In my experience slapping on a high-resolution screen onto a mobile chip powered device is a risky maneuver. Case-and-point with the Dell XPS 11, an insufficient processor can leave a machine woefully underpowered to handle both the display and full Windows operating system. Luckily that was not the completely the case with Lenovo's new tablet but its performance still leaves something to be desired.
- 3DMark: Ice Storm: 10,002; Cloud Gate: 1,031
- PCMark 8 Home: 1,130
- PCMark 8 Battery Life: 4 hours, 21 minutes
In our benchmark tests, the ThinkPad lagged behind the Iconia W4 and Venue 8 Pro with a lower Ice Storm score, in which the two machines ranked 13,905 and 14,007 points, respectively. However, the ThinkPad's faster processor made up for this deficiency in the more demanding Cloud Gate test, edging out the Dell, which could not run the test at all. Meanwhile, the Acer still managed to beat still beat the ThinkPad with 1,188 points.
Like the other tablets of its class, the ThinkPad 8 was not able to complete the Fire Strike test, which could be due to anything from an incompatible driver to the chip being pushed to its limits. The test is normally used to test real-time rendering with detail and complexity far beyond normal graphics of games today. Seeing as this is a business tablet, I would have been amazed if the ThinkPad 8 managed to finish the test.
Unfortunately, we could not gauge the CPU or GPU performance of the ThinkPad 8 in Cinebench, because the tablet has a 32-bit operating system. The latest version of the test only supports 64-bit Windows 8.1. While it's easy enough to find 32-bit versions of most business applications, it's a surprise that Lenovo chose this version of Windows 8.1, given the Intel Atom Z3770 is built on a 64-bit architecture.
While the Lenovo failed to pass the synthetic benchmarks with flying colors, in regular use the ThinkPad 8 handled multitasking desktop applications with a mix of Metro apps like a champ. Even with 25 Chrome tabs open, Spotify running, and Lightroom editing images all at the same time, the ThinkPad 8 never choked.
1080p? Try 1200p
A 1920 x 1200 resolution screen does not just look good on paper: it's a sight to behold. With such a pixel-dense screen, the ThinkPad 8 makes content look just as crisp as the current Nexus 7, which features the same pixel count. What's more, the color is balanced, without any extra saturation or hints of blue tint from the backlight. The display also boasts nearly 170-degree viewing angles all-around, which helps when sharing it to watch movies.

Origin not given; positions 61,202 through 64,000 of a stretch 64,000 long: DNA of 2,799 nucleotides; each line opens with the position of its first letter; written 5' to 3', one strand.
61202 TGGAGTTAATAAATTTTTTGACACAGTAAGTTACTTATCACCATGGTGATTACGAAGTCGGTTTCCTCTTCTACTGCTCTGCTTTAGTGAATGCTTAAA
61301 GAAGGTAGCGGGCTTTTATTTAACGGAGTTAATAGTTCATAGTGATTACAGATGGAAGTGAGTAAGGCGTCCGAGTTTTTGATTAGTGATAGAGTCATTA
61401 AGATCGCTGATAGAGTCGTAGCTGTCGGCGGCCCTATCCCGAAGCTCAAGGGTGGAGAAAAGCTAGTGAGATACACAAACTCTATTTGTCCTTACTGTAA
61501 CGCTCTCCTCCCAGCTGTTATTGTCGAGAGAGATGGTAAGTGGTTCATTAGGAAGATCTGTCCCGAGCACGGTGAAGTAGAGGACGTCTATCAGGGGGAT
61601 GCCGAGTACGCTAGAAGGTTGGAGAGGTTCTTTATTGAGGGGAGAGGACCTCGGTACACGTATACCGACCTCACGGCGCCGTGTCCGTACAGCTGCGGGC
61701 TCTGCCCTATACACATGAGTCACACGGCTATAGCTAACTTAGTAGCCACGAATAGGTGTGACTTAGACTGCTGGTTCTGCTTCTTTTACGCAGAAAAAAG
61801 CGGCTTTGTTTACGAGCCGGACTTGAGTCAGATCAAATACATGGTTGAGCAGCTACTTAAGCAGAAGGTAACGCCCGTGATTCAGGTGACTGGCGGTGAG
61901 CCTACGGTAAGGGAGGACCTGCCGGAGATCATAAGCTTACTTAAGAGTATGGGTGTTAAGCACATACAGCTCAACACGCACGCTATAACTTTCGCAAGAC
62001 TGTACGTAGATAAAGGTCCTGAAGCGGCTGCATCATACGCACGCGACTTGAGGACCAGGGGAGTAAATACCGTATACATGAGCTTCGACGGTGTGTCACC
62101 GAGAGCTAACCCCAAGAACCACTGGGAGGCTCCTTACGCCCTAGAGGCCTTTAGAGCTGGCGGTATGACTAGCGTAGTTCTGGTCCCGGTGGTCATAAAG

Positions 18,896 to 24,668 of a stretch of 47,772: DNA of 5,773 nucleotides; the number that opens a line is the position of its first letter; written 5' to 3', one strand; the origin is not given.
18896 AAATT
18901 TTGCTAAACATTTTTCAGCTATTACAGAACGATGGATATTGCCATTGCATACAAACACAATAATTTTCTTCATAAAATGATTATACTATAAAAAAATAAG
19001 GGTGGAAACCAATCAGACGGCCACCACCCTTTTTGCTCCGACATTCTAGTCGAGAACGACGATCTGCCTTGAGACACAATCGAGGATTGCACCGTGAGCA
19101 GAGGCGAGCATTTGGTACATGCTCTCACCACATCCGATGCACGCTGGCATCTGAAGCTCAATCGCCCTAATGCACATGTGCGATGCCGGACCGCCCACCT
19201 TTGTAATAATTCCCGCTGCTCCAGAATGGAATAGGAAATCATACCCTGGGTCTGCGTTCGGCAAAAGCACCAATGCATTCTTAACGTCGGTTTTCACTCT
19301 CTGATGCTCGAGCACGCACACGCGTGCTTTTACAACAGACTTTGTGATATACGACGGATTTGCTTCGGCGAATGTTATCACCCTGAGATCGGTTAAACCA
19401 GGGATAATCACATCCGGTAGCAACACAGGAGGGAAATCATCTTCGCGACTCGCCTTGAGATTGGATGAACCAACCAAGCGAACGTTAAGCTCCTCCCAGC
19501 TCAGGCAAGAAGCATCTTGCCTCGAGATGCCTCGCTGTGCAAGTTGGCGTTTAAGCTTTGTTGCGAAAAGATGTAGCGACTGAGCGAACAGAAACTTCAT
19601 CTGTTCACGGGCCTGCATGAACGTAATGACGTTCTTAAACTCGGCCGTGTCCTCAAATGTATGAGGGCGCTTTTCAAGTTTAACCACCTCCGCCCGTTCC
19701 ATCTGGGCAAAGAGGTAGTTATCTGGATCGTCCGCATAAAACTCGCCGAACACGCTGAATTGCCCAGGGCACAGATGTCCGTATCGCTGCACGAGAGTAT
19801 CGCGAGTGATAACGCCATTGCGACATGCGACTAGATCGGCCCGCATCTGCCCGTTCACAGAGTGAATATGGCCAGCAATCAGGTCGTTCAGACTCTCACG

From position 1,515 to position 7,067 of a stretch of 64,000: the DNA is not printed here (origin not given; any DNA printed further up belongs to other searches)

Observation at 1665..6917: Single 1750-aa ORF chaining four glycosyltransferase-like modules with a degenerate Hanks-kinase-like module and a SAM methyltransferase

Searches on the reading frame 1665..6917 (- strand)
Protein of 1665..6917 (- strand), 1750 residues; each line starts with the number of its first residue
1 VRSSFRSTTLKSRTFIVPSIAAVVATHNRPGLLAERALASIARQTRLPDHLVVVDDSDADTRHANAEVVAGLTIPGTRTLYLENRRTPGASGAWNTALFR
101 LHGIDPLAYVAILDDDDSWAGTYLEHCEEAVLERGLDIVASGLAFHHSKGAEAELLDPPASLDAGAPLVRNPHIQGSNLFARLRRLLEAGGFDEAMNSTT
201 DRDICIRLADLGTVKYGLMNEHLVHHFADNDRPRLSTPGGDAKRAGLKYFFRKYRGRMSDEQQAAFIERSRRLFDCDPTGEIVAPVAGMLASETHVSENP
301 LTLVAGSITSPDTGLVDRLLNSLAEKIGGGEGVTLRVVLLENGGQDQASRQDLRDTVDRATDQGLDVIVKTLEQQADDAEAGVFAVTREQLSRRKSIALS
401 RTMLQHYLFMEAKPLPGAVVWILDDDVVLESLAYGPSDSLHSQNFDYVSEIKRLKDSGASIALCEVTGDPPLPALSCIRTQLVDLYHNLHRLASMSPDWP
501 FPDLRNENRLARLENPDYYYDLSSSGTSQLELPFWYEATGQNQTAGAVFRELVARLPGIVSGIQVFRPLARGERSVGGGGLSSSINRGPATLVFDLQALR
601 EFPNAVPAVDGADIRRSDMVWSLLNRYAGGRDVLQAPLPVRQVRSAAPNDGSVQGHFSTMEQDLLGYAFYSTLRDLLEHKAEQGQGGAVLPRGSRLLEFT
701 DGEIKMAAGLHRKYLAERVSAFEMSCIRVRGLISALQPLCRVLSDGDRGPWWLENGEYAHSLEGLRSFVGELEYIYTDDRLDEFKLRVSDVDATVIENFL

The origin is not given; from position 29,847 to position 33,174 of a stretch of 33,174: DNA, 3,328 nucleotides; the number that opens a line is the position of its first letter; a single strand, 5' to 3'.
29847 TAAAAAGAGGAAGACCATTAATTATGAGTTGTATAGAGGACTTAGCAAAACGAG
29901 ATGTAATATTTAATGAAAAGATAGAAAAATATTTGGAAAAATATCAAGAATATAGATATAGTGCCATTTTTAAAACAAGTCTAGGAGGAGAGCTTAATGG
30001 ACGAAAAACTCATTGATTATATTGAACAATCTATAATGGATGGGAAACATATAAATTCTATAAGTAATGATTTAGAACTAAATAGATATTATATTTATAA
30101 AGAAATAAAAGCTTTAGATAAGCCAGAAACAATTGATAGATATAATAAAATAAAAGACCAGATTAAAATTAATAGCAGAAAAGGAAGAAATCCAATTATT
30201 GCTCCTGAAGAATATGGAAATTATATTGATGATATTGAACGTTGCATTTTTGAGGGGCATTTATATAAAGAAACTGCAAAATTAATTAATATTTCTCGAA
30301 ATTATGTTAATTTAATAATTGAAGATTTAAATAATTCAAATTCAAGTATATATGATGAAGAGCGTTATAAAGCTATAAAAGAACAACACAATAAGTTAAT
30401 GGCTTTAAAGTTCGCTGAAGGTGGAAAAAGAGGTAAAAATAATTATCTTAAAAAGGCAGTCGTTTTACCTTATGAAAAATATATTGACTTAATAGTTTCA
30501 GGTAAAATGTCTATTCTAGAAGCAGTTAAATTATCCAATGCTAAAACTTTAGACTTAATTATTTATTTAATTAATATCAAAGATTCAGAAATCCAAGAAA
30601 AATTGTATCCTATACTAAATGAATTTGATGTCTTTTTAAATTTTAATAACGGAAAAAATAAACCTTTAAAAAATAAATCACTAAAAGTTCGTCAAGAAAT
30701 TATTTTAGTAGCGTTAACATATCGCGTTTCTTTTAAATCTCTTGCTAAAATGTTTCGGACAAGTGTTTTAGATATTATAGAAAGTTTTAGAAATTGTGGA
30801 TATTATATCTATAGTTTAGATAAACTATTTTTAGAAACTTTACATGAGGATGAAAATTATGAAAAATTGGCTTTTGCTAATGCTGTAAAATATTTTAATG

And while the tablet isn't a gaming machine by any stretch, it had no qualms with playing Hearthstone with the graphical settings set to low. The ThinkPad 8 also does an exceptional job with Steam's In-Home Streaming. With a wireless controller, I was able to race a gorgeous, lag-free lap of Grid 2 on my couch rather than in front of my gaming PC.
A need for odds and ends
Between its sharp screen and beefy CPU, the ThinkPad 8 is aimed at the office worker who wants to carry one machine to work and clip it into a dock at their desk. Supposedly, the Lenovo tablet is powerful enough to power an external display, or two, but TechRadar did not receive a USB 3.0 dock to test its capabilities. As for using the tablet as a standalone productivity machine, that's not quite in the cards.
Like the Microsoft Surface Pro 3, Lenovo's latest tablet needs a keyboard to fully function as a workhorse. The built-in touch keyboard is functional, but annoyingly, it fills up half of the screen in landscape and a decent portion in portrait mode.
Worse yet, the touchscreen can also be frustrating to use because of its high resolution. While the 1200p screen makes media and text look crisp, it also turns menu buttons and even taskbar icons into tiny targets that take multiple taps to trigger. Ideally, I would have liked an option to increase the size of the icons and text but Windows 8.1 only comes with an option to scale everything to a smaller size.
Bummer of a battery
The one area where ThinkPad 8 is weakest by far is battery life. Where the Iconia W4 managed to last 8 hours and 30 minutes and the Venue 8 Pro for 8 hours and 17 minutes, the Lenovo hung on for a measly 4 hours and 21 minutes on the PCMark 8 battery test.
Even on a lighter endurance run, the ThinkPad 8 only lasted for 5 hours and 18 minutes of use with everyday applications, watching a movie on Netflix, and a quick round of gaming.
The ThinkPad 8 comes with plenty of bundled software, but most of it is replaceable. Quickcast and Reach are Lenovo device-specific file transfer clients that could be traded up to more open systems, like Dropbox or Box. The same goes with Rara Music, when nearly everyone already uses Spotify or another streaming service.
The most useful piece of Lenovo's software package is Hightail, a respun version of YouSendIt with 5GB of free cloud storage for Lenovo device owners. Hightail also has a few extra perks, like digital signatures and automatic backups. Otherwise, uninstall the Companion app once you get acclimated to the device, and keep Lenovo Support for access to service and the warranty information.